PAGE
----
The vast bedroom of his childhood, as Jack awakes, is a sea of darkness in which he struggles to make out the familiar forms of bedposts, chairs, bookshelves and the grisly face of a wooden hobbyhorse that terrified his early years. A wick still burns on a knobbly plate of wax over by the hearth, throwing a weak, flickering light down the room but keeping the remoter corners in total obscurity. As he grows accustomed to the half-light, he remembers the portraits on either wall of his grandfather and great-grandfather, which will emerge soon enough and dwarf the hobbyhorse as an effective agency of terror. A vague recollection of his ramble through the estate with Sir Lucius spurs Jack to fling a leg out of the bed, but dizziness throws him back onto the pillows. He sleeps for a while, but wakes again with renewed anxiety, having dreamt fleetingly of a cabinet session in which new measures were proposed but which nobody could agree on or even pay much attention to since there was a gymkhana going on in a side chamber and people were talking over each other and placing bets. He tries again and manages to shift himself a few feet from his bed, but he knocks into a side table, trips over it and ends up stretched out on the floor. He rolls onto his side. The distorted view, from this angle, of the contents and features of the room bring a vivid impression to his mind of having been in this exact position many years before on some frightening and significant day of his childhood. Groaning, he rolls from side to side and eventually clutches his stomach as though the enzymes and fluids of his memory have stormed his intestines and the pain he is feeling has nothing to do with eating badly or drinking too much, but with a dyspepsia of the soul.
He stands up and with great concentration takes the candle by the fireplace, lights another one with it from the pile on the mantelpiece and walks over to the door. He opens it slowly and emerges into a renewed blaze of ancestral portraiture, grand-aunts and distant cousins seeming to tut-tut his sudden appearance in a nightshirt. He heads for the kitchen, in search of . . . something, he doesn’t know, bread, a newspaper. But he has no intention of going back to sleep and nervously suspects that he has already been asleep for a very considerable period of time.
As Jack approaches the kitchen door, which is slightly ajar, a gust of wind races up behind him and gently nudges it open. Framed in the doorway, the kitchen table is mounted high with newspapers, documents, letters, ribboned parchments, architectural sketches, pots of ink and various sealed boxes and objects which do not belong and probably have never been on a kitchen table before. As he walks in he is not greeted by any lingering aromas, or even by a stale kitchen pungency, but by the musty odour of compressed acres of thick paper, gallons, transformed into pounds, of congealed ink, and the dry, creaking edifice of information their silent coalition preserves. The curious mountain of papers, which defiantly occupy the rightful place of platters of bacon and jugs of milk, breadboards, fresh fruit bowls, oatmeal and giblets, alert Jack to the irregularity of the whole arrangement and set him speculating furiously, his hand reaching automatically for his face where the appalling fuzzy growth of his beard throws him into a blind panic of chest palpitations and nausea. Through these physical symptoms comes a fleeting but maddeningly lucid reflection on Washington Irving’s Rip Van Winkle, whose bizarre experiences lay such welcome siege on his childhood imagination, and then, his stomach steadying as his eyes grow accustomed to the light, a rising anger. As he approaches the table and lays down the candle, he becomes aware of a low but steady breathing from somewhere in the room.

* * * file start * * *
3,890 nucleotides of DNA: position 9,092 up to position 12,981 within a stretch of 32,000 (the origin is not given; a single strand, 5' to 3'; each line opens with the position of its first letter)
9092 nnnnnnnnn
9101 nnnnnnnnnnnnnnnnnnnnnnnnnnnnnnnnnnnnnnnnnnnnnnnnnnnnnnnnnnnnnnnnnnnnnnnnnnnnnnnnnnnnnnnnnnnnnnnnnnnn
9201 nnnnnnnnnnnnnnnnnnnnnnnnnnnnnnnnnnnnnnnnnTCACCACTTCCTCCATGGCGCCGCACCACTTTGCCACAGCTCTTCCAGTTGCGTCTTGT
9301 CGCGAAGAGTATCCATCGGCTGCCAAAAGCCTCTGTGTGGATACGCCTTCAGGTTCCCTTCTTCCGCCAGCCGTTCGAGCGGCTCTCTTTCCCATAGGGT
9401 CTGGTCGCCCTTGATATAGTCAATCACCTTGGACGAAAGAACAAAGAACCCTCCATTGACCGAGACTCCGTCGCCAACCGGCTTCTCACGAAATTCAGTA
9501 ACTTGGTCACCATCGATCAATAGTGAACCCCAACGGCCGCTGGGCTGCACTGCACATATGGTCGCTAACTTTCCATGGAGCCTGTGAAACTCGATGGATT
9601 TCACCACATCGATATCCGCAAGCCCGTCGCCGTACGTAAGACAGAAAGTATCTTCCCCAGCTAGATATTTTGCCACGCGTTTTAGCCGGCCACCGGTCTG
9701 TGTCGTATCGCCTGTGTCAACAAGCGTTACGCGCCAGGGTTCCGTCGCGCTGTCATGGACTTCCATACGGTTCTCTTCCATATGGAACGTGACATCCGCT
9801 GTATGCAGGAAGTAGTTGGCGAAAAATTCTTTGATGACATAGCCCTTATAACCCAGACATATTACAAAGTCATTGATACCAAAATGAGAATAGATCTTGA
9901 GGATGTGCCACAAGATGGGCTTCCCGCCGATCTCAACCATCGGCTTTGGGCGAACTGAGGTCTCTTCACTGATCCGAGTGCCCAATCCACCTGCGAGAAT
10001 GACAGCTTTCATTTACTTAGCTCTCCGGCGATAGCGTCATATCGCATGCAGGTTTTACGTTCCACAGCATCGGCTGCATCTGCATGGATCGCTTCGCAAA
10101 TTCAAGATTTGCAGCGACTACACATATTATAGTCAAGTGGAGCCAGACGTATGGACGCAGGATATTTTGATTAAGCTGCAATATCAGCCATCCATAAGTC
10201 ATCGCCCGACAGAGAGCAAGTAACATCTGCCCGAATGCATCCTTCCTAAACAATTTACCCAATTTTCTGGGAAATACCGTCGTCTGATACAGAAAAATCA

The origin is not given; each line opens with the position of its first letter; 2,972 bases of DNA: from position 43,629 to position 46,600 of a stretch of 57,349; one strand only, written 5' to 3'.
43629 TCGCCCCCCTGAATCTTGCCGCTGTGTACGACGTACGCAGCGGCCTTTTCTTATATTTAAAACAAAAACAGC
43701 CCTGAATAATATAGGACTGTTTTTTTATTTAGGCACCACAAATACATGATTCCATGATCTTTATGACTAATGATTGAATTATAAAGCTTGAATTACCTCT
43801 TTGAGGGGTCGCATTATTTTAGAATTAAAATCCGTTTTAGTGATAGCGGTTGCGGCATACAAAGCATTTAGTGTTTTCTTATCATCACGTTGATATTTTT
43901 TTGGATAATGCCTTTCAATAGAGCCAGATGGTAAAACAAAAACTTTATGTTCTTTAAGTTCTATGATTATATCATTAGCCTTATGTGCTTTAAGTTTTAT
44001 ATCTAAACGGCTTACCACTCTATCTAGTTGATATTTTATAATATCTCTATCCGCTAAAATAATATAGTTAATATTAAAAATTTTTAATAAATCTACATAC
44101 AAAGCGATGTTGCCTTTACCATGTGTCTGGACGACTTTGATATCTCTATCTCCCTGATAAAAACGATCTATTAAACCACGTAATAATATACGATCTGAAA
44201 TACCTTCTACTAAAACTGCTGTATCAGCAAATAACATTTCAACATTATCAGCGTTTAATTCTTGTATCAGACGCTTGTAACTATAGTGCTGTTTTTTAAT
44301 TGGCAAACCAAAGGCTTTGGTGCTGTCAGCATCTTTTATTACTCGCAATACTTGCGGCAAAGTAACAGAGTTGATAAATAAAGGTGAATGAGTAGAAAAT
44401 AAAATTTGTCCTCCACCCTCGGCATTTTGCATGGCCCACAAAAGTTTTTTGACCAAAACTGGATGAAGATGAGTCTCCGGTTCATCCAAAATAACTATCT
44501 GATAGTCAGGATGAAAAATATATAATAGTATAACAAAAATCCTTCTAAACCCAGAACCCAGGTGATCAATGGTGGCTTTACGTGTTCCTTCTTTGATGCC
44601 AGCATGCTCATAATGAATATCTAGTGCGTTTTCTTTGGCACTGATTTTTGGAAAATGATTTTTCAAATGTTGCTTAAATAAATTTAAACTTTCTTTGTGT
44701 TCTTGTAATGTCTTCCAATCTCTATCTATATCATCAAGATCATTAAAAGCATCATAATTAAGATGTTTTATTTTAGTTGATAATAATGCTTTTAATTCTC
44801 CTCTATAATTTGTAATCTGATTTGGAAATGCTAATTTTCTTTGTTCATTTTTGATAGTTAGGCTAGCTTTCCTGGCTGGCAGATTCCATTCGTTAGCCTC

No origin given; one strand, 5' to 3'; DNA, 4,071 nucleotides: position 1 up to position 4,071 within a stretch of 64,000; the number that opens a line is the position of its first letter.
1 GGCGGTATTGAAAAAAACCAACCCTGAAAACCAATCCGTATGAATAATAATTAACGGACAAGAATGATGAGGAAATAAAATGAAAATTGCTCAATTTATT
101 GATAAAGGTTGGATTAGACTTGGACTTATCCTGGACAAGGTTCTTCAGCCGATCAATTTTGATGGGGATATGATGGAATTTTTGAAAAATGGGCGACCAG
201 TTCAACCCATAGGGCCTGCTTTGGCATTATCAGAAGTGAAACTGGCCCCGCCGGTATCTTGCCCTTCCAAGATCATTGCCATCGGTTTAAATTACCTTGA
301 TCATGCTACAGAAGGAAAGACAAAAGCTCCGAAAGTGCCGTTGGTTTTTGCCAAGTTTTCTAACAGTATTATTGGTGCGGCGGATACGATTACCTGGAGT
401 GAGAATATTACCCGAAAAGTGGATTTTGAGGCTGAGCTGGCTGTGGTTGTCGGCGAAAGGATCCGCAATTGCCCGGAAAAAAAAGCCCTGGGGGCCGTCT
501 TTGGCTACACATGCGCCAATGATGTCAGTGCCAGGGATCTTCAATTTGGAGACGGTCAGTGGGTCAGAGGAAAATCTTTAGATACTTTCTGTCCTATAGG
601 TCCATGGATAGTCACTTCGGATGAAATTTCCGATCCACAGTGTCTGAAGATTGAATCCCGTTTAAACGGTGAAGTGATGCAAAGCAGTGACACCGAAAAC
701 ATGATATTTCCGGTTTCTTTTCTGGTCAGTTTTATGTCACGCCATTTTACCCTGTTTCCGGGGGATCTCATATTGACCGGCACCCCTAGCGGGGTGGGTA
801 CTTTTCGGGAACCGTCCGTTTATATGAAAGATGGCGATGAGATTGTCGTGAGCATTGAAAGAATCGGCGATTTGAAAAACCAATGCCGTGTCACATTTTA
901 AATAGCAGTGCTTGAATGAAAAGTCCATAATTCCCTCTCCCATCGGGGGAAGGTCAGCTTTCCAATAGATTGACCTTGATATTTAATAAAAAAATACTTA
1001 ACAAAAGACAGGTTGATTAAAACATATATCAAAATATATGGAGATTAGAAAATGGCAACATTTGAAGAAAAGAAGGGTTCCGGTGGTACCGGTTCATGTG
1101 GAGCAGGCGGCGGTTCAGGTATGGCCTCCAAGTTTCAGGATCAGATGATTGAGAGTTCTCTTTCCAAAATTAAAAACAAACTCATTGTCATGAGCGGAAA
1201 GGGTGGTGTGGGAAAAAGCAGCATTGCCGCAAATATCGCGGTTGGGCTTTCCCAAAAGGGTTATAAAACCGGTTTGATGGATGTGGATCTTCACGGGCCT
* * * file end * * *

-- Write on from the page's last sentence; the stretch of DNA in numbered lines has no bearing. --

“Here he is,” a voice declares itself immediately. “Heir to the lot.”
Jack pauses. He recognizes the unmistakable voice of William Grene, and realizes in an awful flash that Sir Lucius is dead, he is alive and the family estate is already far into the process of being torn apart for what it is worth and sized up for profitable distribution. There is a nervous delay during which Jack detects a separate breathing pattern and guesses that it belongs to the perfidious camphor-smelling Dr Brogan, Sir Lucius’s personal physician, a “friend” of the family’s and a regular at Drumcoolie. In the silence, the occasional glow from Dr Brogan’s pipe illuminates his face and half of William Grene’s, and then extinguishes and illuminates them again, giving Jack the impression that they are not real at all but merely some form of debris left over from his dreams, struggling to take material form.
“You’re very lucky to be alive, young man,” Dr Brogan says sleepily, “very lucky indeed.”
“I shouldn’t expect,” William Grene chimes in, “you’ll be so eager to be fraternizing with the rowdy boys up in Dublin” – the candle sputters and some wax dribbles off the top and down the side – “now that you’re a man of property.”
Jack turns away from them and picks up a newspaper from the kitchen table. The main story roughly approximates Sir Lucius’s nightmare of revolution . . . stones, mobs, fleeing monarchs, a republic in Paris. Animated now, Jack paces back and forth across the kitchen firing rapid questions at the two men and in less than five minutes establishes that he himself has been in and out of a raging delirium for about a week, that Sir Lucius has been dead (stoned to death, effectively assassinated) for the same length of time, and that Dublin itself is holding its breath as its moderates turn overnight into radicals, its pacifists into stone-throwing, barricade-building thugs. Dr Brogan shows Jack a letter from Edmund that he found in Sir Lucius’s files. It is a suicide note. It arrived well over a year ago but was never opened.